By Craig Tally
JOPLIN, Mo. —
The fourth Sunday of every April, our church follows the morning worship service with a membership birthday luncheon. Tables are decorated in the spirit of each month of the year. Each person enjoys lunch, dessert and a good time with others who share the same birth month.
My first experience with this tradition afforded me a grand introduction to Tanner, a delightful 5-year-old all-American boy who is now 10.
We missed last year because of the restorative work from the damage caused to our building by the tornado. So, naturally, as this year's luncheon approached, I greeted Tanner on the Sunday prior and commented on how much I was looking forward to the birthday dinner.
What I did not know was that Tanner was struggling with the matter of having to miss the next Sunday because of a basketball tournament. He did not want me to know that he would miss because of it.
Perhaps he thought I would be disappointed in him. Or maybe he thought it was wrong to miss church for this tournament.
Perhaps his feelings and thoughts involved a bit of both these possibilities.
Whatever was troubling him, he did not want me to know. The following letter, with the approval of his parents, comes out of this context:
"Dear Tanner, I am eager to hear all about your basketball tournament in Arkansas. I played basketball from the time I was in the fifth grade all the way through high school. I still love basketball. The Missouri Tigers are my team. I sure hope you are not a Jayhawk fan!
I want you to know that we February birthday people talked about you at the lunch last Sunday. We really missed having you there. I explained to them that you were not here because of your tournament.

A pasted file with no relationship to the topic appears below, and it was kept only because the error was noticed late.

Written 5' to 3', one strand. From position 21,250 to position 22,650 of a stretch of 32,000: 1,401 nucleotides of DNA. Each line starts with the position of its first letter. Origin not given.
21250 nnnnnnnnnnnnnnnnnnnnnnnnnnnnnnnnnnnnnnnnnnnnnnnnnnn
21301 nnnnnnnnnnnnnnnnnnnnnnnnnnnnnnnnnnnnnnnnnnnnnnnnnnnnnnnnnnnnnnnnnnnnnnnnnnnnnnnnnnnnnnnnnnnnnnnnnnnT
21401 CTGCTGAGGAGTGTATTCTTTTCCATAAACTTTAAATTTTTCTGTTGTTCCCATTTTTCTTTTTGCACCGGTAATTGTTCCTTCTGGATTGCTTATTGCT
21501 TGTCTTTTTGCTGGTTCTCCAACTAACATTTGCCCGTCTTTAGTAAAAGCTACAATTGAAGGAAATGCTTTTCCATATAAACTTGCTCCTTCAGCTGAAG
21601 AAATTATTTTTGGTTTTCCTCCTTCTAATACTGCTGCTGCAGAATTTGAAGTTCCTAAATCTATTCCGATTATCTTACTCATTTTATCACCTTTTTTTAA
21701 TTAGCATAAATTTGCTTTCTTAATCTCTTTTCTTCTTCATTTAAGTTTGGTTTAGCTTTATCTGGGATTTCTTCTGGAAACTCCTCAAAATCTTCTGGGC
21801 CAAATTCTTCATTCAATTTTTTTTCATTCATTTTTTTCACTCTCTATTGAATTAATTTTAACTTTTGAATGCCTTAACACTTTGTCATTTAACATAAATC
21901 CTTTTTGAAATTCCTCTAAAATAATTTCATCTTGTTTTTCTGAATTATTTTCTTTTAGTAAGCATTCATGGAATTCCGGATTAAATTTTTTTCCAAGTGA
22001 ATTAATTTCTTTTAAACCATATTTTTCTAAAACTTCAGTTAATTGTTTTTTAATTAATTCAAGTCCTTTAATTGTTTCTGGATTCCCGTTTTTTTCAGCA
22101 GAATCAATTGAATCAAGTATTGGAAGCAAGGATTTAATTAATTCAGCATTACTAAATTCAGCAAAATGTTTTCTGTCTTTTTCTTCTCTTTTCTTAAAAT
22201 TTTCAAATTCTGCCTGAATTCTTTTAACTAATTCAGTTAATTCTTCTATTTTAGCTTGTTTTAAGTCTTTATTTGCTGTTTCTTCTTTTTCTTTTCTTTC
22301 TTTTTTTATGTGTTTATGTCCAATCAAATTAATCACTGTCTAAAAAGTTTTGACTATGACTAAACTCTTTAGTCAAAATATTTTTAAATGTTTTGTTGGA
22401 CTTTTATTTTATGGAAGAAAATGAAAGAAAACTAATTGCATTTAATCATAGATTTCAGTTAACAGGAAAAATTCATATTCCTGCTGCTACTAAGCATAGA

I also want you to know that we hope you did well in the tournament. Most importantly, we hoped that you enjoyed yourself.
A little bird told me that you felt bad about missing church and that you were nervous about telling me. I'm sorry about that. Please know that you never have to be afraid to tell me anything. You need not ever to be afraid to talk with me about anything that might be bothering you. If I am going to be able to do a good job as your minister, you must understand the importance of what I am saying.
It might be good for you to know what would have happened had you told me that you would not be attending church or the luncheon. You would have explained that you are on a basketball team and a tournament had been scheduled in Arkansas. I would have asked about it. I would have asked about the position you play. We would have talked a little basketball, bashed the Jayhawks, and I would have wished you well. And you would have felt much better.
I would not have been disappointed in you, or thought that you were letting the church down, or thought that you were doing wrong. I would miss you because I like having you around.
Even if I thought you should not miss church in order to play the tournament, I would not have been disappointed in you. Perhaps we might have talked about it, but I would have understood and been sympathetic.
Remember this: If you usually attend church, and miss occasionally, you are fine. If you attend occasionally and miss often, then you might want to think about that. See you Sunday, my young friend!"
Craig Tally is the senior minister of First Community Church in Joplin. His column appears bi-weekly. He can be reached at firstname.lastname@example.org.